We should also recognize that the “rules of the market” have allowed the stock market to rebound just fine. AIG, which received a huge bailout from the feds, is now running ads touting its recovery. Fannie Mae and Freddie Mac delivered large checks into the federal Treasury this year because of the rebounding housing market. The short-term unemployed are not having a great deal of trouble finding work. But, the long-term unemployed, for a variety of reasons and assumptions, are still suffering. Even if a few of them really enjoyed not working and living off the benefits, which I am not willing to stipulate, surely most of them would take a job if they could find one. Unlucky for them, they are not too big to fail, they have no effective lobby on K Street, the Republicans view them as beyond their concern and the Democrats are unwilling to go to the mat for them.

As Congress heads home for the holidays, I hope they get an earful from those who will lose their benefits, and from their friends, their neighbors and, especially, their pastors. In some states the unemployment rate is stubbornly high, and that rate does not recognize any red/blue partisan divisions. Maybe some Republicans, enough Republicans, will come back to DC in the new year determined to extend those benefits. It will be difficult, not least because the budget deal that passed last night gobbled up all the low hanging revenue fruit that could be used to off-set an extension of benefits.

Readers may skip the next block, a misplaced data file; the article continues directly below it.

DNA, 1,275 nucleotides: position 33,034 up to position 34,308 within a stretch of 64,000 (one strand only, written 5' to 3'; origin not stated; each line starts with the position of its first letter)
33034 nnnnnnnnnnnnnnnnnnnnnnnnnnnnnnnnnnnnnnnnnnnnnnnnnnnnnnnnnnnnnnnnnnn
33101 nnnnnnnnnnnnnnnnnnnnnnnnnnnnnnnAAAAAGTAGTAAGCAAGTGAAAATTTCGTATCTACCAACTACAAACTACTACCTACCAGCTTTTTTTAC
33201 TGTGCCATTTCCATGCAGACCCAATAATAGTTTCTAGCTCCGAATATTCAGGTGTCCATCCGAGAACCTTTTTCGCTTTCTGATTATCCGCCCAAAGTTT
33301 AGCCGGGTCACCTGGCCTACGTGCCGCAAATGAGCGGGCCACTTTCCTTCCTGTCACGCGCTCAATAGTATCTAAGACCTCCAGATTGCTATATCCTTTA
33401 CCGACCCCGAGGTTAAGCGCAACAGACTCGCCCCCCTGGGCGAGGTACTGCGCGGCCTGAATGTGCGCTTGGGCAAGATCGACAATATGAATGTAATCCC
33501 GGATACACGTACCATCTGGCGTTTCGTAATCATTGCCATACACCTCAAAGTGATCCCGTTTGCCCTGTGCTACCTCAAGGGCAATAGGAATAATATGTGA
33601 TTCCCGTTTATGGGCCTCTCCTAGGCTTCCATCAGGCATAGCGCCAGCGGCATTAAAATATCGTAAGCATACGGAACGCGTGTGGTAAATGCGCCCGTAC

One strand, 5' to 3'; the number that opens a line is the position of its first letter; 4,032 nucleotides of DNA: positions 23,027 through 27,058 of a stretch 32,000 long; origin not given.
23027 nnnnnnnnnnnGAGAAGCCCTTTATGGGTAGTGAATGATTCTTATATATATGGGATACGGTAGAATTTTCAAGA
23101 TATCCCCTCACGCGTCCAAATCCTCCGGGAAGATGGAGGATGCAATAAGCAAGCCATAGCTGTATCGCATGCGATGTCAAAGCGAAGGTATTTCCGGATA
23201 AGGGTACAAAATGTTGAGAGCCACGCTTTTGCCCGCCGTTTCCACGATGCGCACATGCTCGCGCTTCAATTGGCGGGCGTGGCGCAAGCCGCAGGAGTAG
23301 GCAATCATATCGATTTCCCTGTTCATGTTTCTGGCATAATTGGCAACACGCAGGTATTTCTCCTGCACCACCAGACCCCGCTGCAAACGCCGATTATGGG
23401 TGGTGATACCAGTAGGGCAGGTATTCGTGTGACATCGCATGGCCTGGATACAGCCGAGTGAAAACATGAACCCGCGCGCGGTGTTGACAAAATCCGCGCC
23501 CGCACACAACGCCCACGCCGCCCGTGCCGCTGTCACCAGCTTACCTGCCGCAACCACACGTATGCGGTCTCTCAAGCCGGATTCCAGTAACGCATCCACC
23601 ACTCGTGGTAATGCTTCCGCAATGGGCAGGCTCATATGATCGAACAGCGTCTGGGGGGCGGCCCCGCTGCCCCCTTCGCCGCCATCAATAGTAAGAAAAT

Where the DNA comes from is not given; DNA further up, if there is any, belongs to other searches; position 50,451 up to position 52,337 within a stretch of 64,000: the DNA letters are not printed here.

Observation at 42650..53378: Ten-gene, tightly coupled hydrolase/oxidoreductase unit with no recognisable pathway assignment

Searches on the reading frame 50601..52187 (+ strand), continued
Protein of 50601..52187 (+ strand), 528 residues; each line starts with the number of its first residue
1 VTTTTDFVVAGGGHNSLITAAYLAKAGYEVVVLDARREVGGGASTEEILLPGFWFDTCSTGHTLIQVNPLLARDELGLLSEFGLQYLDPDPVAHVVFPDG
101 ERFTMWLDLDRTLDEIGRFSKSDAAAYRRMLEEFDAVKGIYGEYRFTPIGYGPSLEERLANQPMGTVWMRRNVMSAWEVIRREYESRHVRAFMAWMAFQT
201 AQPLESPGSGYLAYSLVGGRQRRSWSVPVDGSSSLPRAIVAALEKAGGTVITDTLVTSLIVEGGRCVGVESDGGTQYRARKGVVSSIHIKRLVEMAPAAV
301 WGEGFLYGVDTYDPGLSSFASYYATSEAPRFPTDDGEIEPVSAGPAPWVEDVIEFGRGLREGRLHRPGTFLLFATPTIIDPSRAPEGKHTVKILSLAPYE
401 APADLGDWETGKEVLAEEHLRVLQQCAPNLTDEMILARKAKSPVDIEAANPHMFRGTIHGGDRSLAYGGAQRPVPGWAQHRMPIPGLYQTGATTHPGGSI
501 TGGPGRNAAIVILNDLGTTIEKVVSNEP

In his World Day of Peace message, released yesterday, the Holy Father said:

Globalization, as Benedict XVI pointed out, makes us neighbours, but does not make us brothers.[1] The many situations of inequality, poverty and injustice, are signs not only of a profound lack of fraternity, but also of the absence of a culture of solidarity. New ideologies, characterized by rampant individualism, egocentrism and materialistic consumerism, weaken social bonds, fuelling that “throw away” mentality which leads to contempt for, and the abandonment of, the weakest and those considered “useless”. In this way human coexistence increasingly tends to resemble a mere do ut des which is both pragmatic and selfish.

Pope Benedict XVI, in last year’s World Day of Peace message, said:

It is alarming to see hotbeds of tension and conflict caused by growing instances of inequality between rich and poor, by the prevalence of a selfish and individualistic mindset which also finds expression in an unregulated financial capitalism.

Selfish? Individualistic? Materialistic consumerism? A profound lack of fraternity? I cannot think of a better description of today’s Republican Party. To the degree the Democrats, the newspapers and the rest of us our complicit in this attitude as it pertains to the long-term unemployed, shame on us too. We need to find our voice, and two popes in a row have pointed the way. It is the way to Bethlehem, to the stable, to Him who cloaked Himself in poverty of flesh to identify with the downtrodden of the world. Jesus is still poor. Jesus is present in the lives and the sorrows of those who will soon have to explain to their families that they may not have enough money for the rent, or the food, or the medicines. In this affluent country, with the stock market hovering near 16,000 points, with so many people who are literally filthy rich, where is the sense of fraternity?